Parents who are not together any more or who are divorcing argue. Sometimes that arguing spills over in front of the child. But, it’s not okay to argue in front of the child. It’s not okay to call the other parent names in front of the child.
But, even when parents fight where the kids can’t hear, it can affect the parent’s rights to the child.
The Texas Family Code presumes that parents are going to be named joint conservators of their children. But, when parents cannot co-parent, reach shared decisions, or generally put the children’s interests first, a judge can refuse to appoint the parents as joint conservators.
Texas Family Code section 153.134 says that a court must consider the following factors in deciding to apply the presumption in favor of joint conservatorship:
(1) whether the physical, psychological, or emotional needs and development of the child will benefit from the appointment of joint managing conservators;
(2) the ability of the parents to give first priority to the welfare of the child and reach shared decisions in the child’s best interest;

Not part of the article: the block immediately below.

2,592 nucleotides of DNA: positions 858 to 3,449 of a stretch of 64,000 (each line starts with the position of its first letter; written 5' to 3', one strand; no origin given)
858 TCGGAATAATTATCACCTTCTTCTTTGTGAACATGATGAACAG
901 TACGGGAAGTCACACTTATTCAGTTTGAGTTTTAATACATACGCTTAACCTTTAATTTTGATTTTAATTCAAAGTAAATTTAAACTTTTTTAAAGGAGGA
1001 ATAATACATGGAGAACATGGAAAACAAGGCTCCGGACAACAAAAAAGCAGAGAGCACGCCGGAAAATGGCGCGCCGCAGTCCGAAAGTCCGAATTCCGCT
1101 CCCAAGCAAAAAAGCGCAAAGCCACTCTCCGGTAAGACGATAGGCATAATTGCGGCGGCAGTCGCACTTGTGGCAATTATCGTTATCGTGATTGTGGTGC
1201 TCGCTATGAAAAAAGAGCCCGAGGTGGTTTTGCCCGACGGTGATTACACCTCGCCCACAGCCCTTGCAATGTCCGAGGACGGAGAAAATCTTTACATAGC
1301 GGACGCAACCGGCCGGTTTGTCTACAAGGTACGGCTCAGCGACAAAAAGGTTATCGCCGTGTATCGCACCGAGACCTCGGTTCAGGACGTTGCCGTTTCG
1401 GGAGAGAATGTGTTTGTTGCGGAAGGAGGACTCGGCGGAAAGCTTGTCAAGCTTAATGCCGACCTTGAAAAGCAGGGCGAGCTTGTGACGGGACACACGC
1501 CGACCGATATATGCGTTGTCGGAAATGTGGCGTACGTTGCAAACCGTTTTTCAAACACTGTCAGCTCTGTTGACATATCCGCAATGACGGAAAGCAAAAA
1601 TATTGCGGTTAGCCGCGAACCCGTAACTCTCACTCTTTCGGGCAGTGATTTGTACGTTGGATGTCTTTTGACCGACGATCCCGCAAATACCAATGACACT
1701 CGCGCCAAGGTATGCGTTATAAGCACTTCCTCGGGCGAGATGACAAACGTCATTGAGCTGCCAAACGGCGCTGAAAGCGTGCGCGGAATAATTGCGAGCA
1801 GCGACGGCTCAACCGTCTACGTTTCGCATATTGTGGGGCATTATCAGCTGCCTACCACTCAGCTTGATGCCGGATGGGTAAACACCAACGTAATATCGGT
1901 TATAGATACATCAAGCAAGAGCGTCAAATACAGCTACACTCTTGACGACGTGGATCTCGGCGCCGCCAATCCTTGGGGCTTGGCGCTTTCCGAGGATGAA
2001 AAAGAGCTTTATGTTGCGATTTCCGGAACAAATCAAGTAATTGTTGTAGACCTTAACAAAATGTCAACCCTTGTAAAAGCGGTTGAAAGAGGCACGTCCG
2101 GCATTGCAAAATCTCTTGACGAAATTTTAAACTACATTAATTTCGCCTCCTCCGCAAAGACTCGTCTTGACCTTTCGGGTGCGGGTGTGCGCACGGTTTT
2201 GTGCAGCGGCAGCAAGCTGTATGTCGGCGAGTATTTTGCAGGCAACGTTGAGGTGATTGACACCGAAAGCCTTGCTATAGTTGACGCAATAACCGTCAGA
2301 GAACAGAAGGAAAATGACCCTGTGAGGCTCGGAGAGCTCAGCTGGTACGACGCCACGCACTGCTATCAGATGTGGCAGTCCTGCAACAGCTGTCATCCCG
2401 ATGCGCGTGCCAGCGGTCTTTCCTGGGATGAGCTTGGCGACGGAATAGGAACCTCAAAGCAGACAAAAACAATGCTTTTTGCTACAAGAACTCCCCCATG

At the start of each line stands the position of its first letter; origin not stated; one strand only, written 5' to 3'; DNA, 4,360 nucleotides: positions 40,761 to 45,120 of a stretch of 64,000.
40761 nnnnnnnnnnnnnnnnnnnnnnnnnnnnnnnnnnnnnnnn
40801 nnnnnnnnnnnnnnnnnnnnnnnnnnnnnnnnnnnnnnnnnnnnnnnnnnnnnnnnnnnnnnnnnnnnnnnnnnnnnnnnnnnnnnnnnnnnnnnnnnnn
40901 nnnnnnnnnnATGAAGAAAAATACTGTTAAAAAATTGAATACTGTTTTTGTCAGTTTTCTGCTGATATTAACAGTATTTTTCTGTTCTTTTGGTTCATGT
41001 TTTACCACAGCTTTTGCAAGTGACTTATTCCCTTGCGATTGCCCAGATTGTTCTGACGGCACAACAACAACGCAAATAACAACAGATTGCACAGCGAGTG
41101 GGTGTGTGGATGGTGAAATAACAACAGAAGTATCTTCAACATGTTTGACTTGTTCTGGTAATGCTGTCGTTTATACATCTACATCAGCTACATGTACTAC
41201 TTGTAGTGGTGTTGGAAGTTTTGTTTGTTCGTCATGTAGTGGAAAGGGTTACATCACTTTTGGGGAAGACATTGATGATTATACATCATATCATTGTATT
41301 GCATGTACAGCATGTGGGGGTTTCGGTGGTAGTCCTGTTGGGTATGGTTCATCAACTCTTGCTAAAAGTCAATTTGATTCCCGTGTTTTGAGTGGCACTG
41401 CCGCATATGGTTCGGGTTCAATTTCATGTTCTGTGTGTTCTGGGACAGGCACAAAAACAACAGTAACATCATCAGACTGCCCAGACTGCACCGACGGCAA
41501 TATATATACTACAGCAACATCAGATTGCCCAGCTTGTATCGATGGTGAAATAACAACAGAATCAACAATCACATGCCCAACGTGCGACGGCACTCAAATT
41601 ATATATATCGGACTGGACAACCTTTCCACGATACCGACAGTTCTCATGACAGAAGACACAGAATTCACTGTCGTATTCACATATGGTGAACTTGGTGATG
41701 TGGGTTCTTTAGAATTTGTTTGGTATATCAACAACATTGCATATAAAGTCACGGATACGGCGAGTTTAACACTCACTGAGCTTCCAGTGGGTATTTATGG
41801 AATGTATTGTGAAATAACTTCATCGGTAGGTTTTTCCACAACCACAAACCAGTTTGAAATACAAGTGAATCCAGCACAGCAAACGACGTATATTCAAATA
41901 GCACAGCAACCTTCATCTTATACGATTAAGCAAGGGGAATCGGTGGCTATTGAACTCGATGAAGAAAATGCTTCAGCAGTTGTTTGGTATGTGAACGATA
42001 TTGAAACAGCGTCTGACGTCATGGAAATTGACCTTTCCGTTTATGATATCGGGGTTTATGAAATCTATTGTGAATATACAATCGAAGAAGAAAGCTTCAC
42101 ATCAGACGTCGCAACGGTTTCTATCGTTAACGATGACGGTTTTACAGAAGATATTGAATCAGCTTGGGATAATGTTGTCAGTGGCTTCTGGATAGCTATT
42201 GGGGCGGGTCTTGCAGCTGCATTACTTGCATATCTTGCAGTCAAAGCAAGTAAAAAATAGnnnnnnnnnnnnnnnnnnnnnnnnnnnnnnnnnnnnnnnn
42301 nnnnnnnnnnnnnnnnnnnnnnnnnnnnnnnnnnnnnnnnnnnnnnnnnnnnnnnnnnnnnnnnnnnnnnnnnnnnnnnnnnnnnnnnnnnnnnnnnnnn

(3) whether each parent can encourage and accept a positive relationship between the child and the other parent;
(4) whether both parents participated in child rearing before the filing of the suit;
(5) the geographical proximity of the parents’ residences;
(6) if the child is 12 years of age or older, the child’s preference, if any, regarding the person to have the exclusive right to designate the primary residence of the child; and,
(7) any other relevant factor.
So, even if the arguing is such that it prevents two parents from effectively co-parenting, it is grounds to justify sole custody in favor of one parent.
Consider this when you are arguing about dental treatment, or medical treatment, or sharing prescriptions, or whatever else parents argue about.